Hugging Technique

Tango is, without a doubt, found in the music and the embrace.  It is a dance of the people – for the people.  We understand that and we only truly learned it and understood it after 8 months of living (and inhaling Tango) in Buenos Aires.  We also understand, as people who have danced the majority of their lives, that having good technique only enhances one’s Tango.  There is no debating that having better posture and good balance are going to make the dance feel better for both yourself and your partner.  Having “perfect” feet – well, that isn’t so important.

In Tango, we can all understand that the embrace is a hug and that we’re giving our partner a hug that lasts a whole song.  However, it has been assumed by some that there is no technique to hugging and people don’t need to learn how to hug.  If students need to learn to walk (and they do), hugging (which is something they do far less than walking) is definitely going to have to be taught.   If you think that hugging and walking are easy for Tango students, go observe a beginner class to see how the majority of students end up walking on bent legs (something they didn’t do before arriving to the class) with their hips and feet leading the way.  But this is a topic for another time.

We previously wrote about the “Culture of Touching” that exists in Argentina and how living in a country that does not have this type of physical interaction leaves many at an “embrace disadvantage”.  There is a reason that many people mock the North American hug with its minimal touching.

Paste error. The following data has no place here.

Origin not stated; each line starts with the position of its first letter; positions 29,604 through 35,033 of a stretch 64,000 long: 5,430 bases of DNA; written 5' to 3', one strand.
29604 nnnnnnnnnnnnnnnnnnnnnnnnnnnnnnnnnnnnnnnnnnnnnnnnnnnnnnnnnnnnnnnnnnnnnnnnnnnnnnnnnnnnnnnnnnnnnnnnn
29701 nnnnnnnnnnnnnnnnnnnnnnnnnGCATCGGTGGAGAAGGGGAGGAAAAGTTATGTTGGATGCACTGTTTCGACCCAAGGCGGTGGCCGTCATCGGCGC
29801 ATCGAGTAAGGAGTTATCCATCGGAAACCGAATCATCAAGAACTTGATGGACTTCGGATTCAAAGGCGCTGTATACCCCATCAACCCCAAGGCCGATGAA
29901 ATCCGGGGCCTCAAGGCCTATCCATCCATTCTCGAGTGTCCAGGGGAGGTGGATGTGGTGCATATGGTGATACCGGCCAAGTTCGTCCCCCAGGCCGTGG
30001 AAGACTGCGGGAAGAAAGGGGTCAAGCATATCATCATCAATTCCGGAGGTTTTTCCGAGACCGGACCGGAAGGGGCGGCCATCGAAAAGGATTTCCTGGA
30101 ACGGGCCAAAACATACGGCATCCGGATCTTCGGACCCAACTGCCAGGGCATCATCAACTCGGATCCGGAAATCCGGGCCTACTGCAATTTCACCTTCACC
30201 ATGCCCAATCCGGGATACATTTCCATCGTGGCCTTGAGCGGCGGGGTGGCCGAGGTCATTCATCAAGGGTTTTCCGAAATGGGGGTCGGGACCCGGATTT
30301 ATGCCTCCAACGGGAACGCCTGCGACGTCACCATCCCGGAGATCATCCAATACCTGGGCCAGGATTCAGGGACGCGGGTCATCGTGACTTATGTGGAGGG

This might be a bit of an exaggeration…

We have been the recipient of innumerable awkward hugs (in and out of Tango).  Hugging may be natural, but it is NOT normal or comfortable for many people.  We have been given crushing hugs, limp hugs, half hugs, and soulless hugs (to name a few).  The truth is, many people DO need to learn how to hug – especially how to give consistent hugs in Tango to friends and strangers alike.

About Movement Invites Movement

We are relatively young Argentine Tango dancers and teachers who are married both to each other and the dance. We truly found Tango after making an 8-month Tango pilgrimage to Buenos Aires and we are using this blog to share our thoughts and feelings about our Tango experiences. We are not aspiring authors and our writing skills are questionable, but we write our truth. View all posts by Movement Invites Movement

4 responses to “Hugging Technique

  • jantango

    Wonderful post. Yes, people need to be taught. We all want and need to be hugged. Tango is a great way of getting our daily supply.

    I’m glad to see that your posts are open to comment. I’ve been reading them for a long time and can finally let you know.

  • Phil Seyer

    Great post!

    You wrote:
    >> The truth is, many people DO need to learn how to hug – especially >> how to give consistent hugs in Tango to friends and strangers alike.

    Can you give some hugging tips? How do you teach consistent hugging in tango? What do you do? Say?
    Thanks. Phil Seyer

    • Movement Invites Movement

      Thanks Phil.

      Here are some of the points we repeat to our students:
      – the embrace is like an actual hug you give your friends/family
      – women should “glue” themselves to the man’s chest and men should make their chest present and like a shelf for the woman’s chest
      – do NOT be light as a feather; be present

      J&K

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